Three months ago, JetBlue Airways (NASDAQ:JBLU) reported that adjusted earnings per share soared 62% year over year to $0.60, driven by a combination of solid unit revenue growth and strong cost control. At the time, the company's third-quarter forecast implied that EPS would continue rising rapidly.

On Tuesday morning, JetBlue did report strong EPS growth for the third quarter. But its results still fell short of what its original guidance had implied. Moreover, EPS trends are set to worsen in the fourth quarter due to ongoing deterioration in the airline's revenue per available seat mile (RASM).

Strong cost performance, but unit revenue weakens again

Back in July, JetBlue expected modest 0.5% to 3.5% RASM growth in the third quarter, despite a steep downturn in leisure travel to the Dominican Republic, particularly Punta Cana. But in early September, the company slashed its revenue guidance by 3 percentage points at the midpoint, calling for a range of 0% to a 2% decline in RASM. Management pointed primarily to weaker bookings in Puerto Rico, along with headwinds from Hurricane Dorian and a deceleration in domestic fare gains.

Ultimately, JetBlue's RASM fell 0.9% year over year for the quarter, in line with its updated forecast. Notably, domestic RASM rose about 3%, indicating that unit revenue plunged on routes to the Caribbean and Latin America. The weakness in this region also caused the carrier's revenue trends in Fort Lauderdale, Florida, to flip from outperformance in the second quarter to deep underperformance last quarter.

A JetBlue plane preparing to land

JetBlue's routes to Latin America and the Caribbean hurt its revenue per available seat mile last quarter. Image source: JetBlue Airways.

Fortunately, favorable cost trends more than offset the pressure on JetBlue's unit revenue. Adjusted nonfuel unit costs inched up just 0.3% last quarter, beating management's forecast of a 0.5% to 2.5% increase. Additionally, JetBlue's average jet fuel price fell to $2.06 per gallon from $2.32 a year earlier, and fuel efficiency improved by about 2%.

The net result was that JetBlue's adjusted pre-tax margin improved to 11.4% from 9% a year earlier. This caused adjusted EPS to soar 40% year over year to $0.59.

Trends going into the fourth quarter

If anything, JetBlue expects its unit revenue trajectory to worsen in the fourth quarter. While domestic demand remains solid, airline industry capacity growth is starting to weigh on fares. JetBlue will also have to cope with a suboptimal schedule during Q4 due to aircraft delivery delays.

On the bright side, unit revenue trends should improve sequentially in Latin America and the Caribbean this quarter, thanks to capacity adjustments by JetBlue and its peers. Nevertheless, it expects RASM to decline 0.5% to 3.5% for the quarter.

JetBlue does expect its solid cost trends to continue in the fourth quarter. Nonfuel unit costs should be flat year over year, plus or minus 1 percentage point. Furthermore, JetBlue expects to pay $2.07 per gallon for jet fuel -- down from $2.24 per gallon in Q4 2018. Still, this forecast implies that EPS growth will slow dramatically, or stop altogether, in the current quarter.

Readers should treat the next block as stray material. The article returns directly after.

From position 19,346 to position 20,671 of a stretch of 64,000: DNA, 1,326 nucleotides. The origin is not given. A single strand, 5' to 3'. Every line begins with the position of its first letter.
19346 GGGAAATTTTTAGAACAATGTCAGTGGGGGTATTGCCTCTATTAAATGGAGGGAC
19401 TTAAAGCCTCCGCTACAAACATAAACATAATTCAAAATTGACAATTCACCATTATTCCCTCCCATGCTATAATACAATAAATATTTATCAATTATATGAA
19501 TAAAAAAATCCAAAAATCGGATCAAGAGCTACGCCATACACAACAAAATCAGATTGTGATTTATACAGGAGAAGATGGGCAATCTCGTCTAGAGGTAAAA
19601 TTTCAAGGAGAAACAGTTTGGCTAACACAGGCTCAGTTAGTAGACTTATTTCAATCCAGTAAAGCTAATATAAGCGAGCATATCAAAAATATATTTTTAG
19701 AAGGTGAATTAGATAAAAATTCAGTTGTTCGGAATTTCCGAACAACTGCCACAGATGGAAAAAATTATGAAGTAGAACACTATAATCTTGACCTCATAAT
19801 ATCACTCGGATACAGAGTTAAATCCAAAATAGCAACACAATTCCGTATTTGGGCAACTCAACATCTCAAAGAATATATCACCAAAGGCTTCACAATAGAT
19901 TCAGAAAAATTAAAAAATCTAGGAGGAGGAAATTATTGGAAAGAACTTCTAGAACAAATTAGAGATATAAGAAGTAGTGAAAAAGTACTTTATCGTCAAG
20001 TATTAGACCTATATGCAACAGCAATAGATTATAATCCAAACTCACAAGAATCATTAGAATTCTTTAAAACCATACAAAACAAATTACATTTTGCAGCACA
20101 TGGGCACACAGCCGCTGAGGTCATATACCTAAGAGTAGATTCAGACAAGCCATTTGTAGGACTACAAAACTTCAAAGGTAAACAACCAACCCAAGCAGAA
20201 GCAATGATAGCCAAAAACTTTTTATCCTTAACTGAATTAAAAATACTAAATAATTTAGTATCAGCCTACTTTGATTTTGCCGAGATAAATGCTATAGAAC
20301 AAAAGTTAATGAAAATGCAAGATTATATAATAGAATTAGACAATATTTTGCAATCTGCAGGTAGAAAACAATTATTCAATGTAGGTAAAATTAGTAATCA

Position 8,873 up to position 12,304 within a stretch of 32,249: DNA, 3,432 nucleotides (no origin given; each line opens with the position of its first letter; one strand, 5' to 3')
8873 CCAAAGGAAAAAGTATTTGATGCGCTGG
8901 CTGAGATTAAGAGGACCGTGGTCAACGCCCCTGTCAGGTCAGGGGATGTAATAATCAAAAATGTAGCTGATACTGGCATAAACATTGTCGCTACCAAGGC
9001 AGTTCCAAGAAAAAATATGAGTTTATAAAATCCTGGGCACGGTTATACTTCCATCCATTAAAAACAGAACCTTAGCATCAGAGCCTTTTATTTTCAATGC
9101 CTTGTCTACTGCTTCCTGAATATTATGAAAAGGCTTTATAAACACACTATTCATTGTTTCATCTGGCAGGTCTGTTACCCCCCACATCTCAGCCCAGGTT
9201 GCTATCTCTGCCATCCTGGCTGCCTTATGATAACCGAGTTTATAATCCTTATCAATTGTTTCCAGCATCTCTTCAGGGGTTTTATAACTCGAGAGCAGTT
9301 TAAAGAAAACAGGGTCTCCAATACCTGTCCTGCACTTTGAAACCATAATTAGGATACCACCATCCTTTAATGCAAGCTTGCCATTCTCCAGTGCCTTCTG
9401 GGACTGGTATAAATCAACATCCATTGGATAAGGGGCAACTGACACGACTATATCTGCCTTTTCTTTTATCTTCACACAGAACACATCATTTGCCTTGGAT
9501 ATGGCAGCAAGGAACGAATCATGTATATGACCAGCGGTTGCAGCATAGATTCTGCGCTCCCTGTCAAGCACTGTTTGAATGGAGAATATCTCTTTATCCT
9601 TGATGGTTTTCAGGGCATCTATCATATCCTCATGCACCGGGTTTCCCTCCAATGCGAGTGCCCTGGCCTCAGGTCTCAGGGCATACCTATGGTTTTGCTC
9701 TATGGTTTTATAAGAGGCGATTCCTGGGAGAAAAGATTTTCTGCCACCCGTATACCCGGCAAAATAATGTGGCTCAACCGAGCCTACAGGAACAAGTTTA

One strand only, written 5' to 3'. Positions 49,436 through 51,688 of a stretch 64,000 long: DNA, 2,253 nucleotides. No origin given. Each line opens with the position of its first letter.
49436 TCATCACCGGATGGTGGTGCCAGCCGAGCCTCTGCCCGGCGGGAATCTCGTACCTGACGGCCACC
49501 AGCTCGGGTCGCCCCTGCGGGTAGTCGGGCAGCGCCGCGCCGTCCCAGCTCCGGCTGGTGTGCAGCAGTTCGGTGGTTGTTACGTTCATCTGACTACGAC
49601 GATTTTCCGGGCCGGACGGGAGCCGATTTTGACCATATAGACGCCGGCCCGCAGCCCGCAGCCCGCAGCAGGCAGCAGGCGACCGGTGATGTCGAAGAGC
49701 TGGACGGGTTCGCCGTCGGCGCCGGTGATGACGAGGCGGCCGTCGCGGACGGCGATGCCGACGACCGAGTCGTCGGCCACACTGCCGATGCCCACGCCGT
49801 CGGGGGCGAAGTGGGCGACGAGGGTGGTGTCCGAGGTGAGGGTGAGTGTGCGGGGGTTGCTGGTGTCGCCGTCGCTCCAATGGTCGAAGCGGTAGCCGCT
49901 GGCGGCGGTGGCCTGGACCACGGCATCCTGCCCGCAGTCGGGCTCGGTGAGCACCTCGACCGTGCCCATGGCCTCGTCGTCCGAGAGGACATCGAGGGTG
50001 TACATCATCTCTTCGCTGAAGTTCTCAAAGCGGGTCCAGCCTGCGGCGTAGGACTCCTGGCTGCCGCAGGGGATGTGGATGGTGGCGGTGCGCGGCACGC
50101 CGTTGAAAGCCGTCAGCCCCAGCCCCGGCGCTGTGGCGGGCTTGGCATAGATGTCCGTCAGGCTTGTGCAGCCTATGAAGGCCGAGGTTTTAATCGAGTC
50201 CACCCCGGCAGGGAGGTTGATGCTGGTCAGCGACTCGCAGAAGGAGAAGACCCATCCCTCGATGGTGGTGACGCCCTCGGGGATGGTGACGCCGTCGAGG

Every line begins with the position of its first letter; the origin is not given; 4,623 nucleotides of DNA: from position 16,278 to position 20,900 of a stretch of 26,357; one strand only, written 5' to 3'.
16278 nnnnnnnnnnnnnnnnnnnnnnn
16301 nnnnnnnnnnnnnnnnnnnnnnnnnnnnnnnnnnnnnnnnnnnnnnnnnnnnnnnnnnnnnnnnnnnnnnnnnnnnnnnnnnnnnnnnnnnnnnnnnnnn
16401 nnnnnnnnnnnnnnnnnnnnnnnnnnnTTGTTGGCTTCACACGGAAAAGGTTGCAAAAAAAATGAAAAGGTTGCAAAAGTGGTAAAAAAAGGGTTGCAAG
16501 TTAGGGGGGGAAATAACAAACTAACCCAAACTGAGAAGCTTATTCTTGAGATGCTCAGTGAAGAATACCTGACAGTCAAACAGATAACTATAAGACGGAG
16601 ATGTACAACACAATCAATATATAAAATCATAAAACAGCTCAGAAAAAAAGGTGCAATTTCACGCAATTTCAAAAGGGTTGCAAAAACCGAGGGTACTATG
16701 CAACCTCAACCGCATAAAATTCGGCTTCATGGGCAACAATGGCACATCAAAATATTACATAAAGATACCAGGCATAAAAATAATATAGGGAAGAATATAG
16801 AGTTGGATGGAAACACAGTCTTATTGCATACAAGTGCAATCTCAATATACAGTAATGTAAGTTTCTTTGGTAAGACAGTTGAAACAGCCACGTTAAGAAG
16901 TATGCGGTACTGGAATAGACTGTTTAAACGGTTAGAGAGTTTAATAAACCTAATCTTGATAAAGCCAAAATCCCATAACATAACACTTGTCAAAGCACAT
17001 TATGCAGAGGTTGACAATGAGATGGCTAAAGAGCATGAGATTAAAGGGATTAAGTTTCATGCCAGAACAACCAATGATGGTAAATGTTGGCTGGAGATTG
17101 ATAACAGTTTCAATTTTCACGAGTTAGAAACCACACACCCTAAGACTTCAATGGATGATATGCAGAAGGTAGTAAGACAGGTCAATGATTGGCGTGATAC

The longer-term outlook remains very favorable

Despite the setback expected this quarter, JetBlue executives reiterated their confidence that the company will achieve its 2020 earnings goal of $2.50 to $3 per share. Considering that EPS is on track to fall short of the $2 mark this year, reaching this target would require a huge acceleration in JetBlue's earnings growth.

That's not as far-fetched as it may seem. Later this quarter, JetBlue is set to roll out Fare Options 2.0, its version of the basic economy pricing that most U.S. airlines have adopted in recent years. It will capture most of the anticipated $150 million revenue benefit next year. Moves to reallocate capacity from underperforming markets to stronger ones could provide an additional revenue boost of $50 million or more. Finally, ongoing fleet changes and structural cost reductions should enable JetBlue to reduce its nonfuel unit costs and improve its fuel efficiency on a year-over-year basis in 2020.

Even if EPS comes in near the low end of its guidance range next year, investors still have a lot to look forward to beyond 2020. Most notably, the initiative to add seats to its Airbus A320s and the growth of its A321neo fleet should enable incremental unit cost reductions in 2021. The replacement of its Embraer E190s with a new fleet of Airbus A220s will drive additional savings in the following five years.

With JetBlue shares still trading for less than 10 times earnings, these future earnings catalysts give the stock a ton of upside in the years ahead.

This article represents the opinion of the writer, who may disagree with the “official” recommendation position of a Motley Fool premium advisory service. We’re motley! Questioning an investing thesis -- even one of our own -- helps us all think critically about investing and make decisions that help us become smarter, happier, and richer.